One of Europe’s tallest horses and much-loved adoption horse, 19hh World Horse Welfare Digger has been put to sleep due to ongoing health problems.
Digger arrived at World Horse Welfare’s Belwade Farm Rescue and Rehoming Centre as a four-year-old in 2007 after his owner contacted World Horse Welfare to ask for help. He was growing fast and at such a young age, problems had started to occur with the joints in his hind legs. After extensive rehabilitation from World Horse Welfare and gentle veterinary care, Digger regained confidence and continued growing – earning his title as the biggest horse the charity has ever cared for.
Standing at an enormous 9 feet from the ground to the tips of his ears and weighing almost a tonne, Digger caught the attention of The Household Cavalry Mounted Regiment and was accepted on a two-year training programme to become a drum horse, taking part in preparations for the Royal Wedding and Major General Parades. Unfortunately, it became apparent that Digger was much better suited to life in the slow lane away from busy London, so he returned to the Scottish Highlands in 2012 where he became Belwade Farm’s adoption horse.
Over the last few months, Digger had been struggling with recurring abscesses and more recently, his demeanour had become increasingly subdued and withdrawn which was a marked change from the inquisitive, friendly personality that he was known to be. Often a significant change in demeanour like this can be a sign that a horse isn’t feeling right in himself and in Digger’s case the team felt his quality of life had very much deteriorated as a result of the health problems he had been experiencing.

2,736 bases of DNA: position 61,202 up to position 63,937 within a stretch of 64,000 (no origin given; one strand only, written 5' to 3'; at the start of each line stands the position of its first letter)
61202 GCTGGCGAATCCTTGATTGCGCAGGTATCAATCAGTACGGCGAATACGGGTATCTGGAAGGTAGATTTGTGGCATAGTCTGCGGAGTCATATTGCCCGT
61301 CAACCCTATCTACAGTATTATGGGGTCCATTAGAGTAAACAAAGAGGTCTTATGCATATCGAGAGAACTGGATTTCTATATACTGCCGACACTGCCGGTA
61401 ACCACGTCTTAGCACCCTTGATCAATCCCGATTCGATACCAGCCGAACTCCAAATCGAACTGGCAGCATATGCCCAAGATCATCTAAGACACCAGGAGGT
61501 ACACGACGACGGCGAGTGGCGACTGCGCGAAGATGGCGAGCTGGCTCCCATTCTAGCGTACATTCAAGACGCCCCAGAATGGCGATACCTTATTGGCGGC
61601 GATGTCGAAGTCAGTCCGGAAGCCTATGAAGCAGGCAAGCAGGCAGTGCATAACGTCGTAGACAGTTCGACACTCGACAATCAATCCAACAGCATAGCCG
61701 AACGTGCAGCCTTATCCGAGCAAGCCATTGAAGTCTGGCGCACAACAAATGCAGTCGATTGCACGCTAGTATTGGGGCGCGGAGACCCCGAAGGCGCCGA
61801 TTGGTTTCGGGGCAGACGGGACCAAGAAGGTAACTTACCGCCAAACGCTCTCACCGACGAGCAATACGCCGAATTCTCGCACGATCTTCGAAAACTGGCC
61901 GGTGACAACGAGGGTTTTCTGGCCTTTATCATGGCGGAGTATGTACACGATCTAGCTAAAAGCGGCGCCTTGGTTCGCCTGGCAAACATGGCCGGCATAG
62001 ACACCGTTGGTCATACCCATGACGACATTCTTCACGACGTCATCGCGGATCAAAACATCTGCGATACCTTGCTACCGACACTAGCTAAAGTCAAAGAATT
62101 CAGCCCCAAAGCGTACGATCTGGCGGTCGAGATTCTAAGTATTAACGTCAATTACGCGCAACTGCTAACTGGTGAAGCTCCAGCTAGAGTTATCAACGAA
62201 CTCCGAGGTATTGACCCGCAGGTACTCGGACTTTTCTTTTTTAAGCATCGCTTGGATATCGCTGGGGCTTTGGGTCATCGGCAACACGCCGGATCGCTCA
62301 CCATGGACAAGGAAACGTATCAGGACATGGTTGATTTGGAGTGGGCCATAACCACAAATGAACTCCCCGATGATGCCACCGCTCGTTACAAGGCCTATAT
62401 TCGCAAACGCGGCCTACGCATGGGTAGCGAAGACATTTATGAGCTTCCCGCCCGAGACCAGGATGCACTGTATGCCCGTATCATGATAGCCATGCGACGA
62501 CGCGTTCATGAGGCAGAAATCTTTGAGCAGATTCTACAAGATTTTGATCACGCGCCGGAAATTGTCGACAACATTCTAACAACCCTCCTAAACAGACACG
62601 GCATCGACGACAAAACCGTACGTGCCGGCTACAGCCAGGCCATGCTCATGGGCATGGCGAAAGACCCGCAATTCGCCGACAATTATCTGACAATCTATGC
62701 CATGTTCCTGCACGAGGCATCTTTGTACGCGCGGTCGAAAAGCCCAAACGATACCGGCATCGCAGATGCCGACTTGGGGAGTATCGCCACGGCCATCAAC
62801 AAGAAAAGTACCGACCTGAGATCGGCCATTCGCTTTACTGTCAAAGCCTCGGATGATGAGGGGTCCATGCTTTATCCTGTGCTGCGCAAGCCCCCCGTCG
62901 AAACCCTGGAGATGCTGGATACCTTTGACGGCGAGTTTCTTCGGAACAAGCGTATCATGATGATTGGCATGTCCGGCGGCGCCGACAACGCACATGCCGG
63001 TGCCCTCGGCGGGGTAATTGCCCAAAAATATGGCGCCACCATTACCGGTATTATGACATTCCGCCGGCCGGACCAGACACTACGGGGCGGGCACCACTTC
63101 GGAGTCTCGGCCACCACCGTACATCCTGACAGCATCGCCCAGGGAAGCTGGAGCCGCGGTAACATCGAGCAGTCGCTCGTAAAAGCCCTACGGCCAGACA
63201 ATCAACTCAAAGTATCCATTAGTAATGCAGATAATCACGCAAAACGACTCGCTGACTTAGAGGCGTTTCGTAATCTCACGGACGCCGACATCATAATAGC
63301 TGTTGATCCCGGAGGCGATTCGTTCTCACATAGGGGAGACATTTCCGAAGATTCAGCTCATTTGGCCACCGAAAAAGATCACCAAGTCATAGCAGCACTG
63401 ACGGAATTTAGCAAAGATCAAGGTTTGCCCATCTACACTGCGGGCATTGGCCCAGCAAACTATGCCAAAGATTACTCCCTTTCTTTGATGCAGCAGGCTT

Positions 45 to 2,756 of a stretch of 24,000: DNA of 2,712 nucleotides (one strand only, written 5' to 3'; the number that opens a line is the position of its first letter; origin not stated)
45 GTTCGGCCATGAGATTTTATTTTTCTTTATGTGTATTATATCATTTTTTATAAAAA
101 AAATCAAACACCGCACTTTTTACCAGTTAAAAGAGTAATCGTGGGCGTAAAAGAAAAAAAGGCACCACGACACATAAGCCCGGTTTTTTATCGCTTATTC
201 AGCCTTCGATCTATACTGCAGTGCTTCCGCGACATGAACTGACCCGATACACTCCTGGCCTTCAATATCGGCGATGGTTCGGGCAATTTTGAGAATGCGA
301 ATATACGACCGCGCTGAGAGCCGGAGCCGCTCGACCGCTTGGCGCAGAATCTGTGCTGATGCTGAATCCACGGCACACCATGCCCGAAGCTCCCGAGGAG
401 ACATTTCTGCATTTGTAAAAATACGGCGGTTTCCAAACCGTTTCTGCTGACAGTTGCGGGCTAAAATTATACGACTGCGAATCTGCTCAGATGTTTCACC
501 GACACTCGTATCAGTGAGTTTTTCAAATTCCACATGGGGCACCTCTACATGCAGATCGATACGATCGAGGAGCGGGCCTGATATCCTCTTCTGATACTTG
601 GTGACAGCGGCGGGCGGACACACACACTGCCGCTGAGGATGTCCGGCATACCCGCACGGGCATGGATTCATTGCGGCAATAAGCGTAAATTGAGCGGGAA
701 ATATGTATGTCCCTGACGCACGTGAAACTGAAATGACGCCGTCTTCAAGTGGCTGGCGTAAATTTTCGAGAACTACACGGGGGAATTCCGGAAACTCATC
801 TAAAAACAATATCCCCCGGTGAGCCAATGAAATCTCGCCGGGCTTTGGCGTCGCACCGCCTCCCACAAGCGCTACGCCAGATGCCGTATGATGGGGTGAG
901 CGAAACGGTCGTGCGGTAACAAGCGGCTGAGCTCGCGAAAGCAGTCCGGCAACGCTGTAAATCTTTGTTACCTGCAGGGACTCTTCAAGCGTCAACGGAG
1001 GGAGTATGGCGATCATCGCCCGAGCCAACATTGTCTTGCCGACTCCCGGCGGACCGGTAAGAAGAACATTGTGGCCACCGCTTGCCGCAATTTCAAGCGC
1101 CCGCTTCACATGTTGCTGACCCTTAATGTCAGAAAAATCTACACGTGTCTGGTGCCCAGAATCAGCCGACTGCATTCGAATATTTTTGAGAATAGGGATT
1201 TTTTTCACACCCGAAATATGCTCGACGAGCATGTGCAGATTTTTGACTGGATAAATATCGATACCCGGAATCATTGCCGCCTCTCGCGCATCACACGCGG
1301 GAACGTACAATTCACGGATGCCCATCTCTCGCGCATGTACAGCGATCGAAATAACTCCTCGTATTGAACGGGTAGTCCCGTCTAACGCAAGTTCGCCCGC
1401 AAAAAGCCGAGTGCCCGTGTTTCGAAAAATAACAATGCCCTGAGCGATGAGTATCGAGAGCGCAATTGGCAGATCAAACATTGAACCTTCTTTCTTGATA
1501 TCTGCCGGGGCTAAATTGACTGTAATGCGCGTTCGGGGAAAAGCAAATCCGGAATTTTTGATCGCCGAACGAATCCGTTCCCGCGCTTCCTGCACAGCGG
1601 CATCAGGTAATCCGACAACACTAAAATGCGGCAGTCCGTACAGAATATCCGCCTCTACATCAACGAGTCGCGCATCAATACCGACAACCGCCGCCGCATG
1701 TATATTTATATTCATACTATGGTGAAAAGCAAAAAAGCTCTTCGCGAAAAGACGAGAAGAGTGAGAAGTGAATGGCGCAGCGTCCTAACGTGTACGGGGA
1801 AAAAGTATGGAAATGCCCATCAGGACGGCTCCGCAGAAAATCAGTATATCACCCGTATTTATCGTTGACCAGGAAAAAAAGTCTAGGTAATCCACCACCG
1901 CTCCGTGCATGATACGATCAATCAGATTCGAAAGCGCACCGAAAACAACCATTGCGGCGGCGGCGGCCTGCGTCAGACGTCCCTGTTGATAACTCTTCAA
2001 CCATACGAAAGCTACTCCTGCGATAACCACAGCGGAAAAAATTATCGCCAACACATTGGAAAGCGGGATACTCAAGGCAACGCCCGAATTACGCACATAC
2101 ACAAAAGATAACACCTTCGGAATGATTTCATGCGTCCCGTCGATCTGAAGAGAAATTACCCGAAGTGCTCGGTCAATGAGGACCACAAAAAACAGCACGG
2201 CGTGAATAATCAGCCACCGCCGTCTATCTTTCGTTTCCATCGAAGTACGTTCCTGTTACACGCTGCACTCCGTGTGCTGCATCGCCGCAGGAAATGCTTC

Digger received the very best care from World Horse Welfare’s vet and farrier, but sadly his condition showed no signs of improving and so it was with a heavy heart that the whole team decided it was in Digger’s best interest to put him to sleep.
World Horse Welfare Belwade Farm Centre Manager, Eileen Gillen, said:
“Digger was not only an amazing personality, loved by everyone who knew him but also a fantastic ambassador the charity. Despite losing his mother at just a few weeks old and battling a number of problems due to his extraordinary size, Digger led an inspiring life.
“He was the most loveable character who always enjoyed greeting visitors from far and wide, being careful and gentle with everyone – young and old, humans and horses alike.
“Digger captured the hearts of so many people from not only the UK but around the world. He will be sadly missed by each and every one of us here at World Horse Welfare.”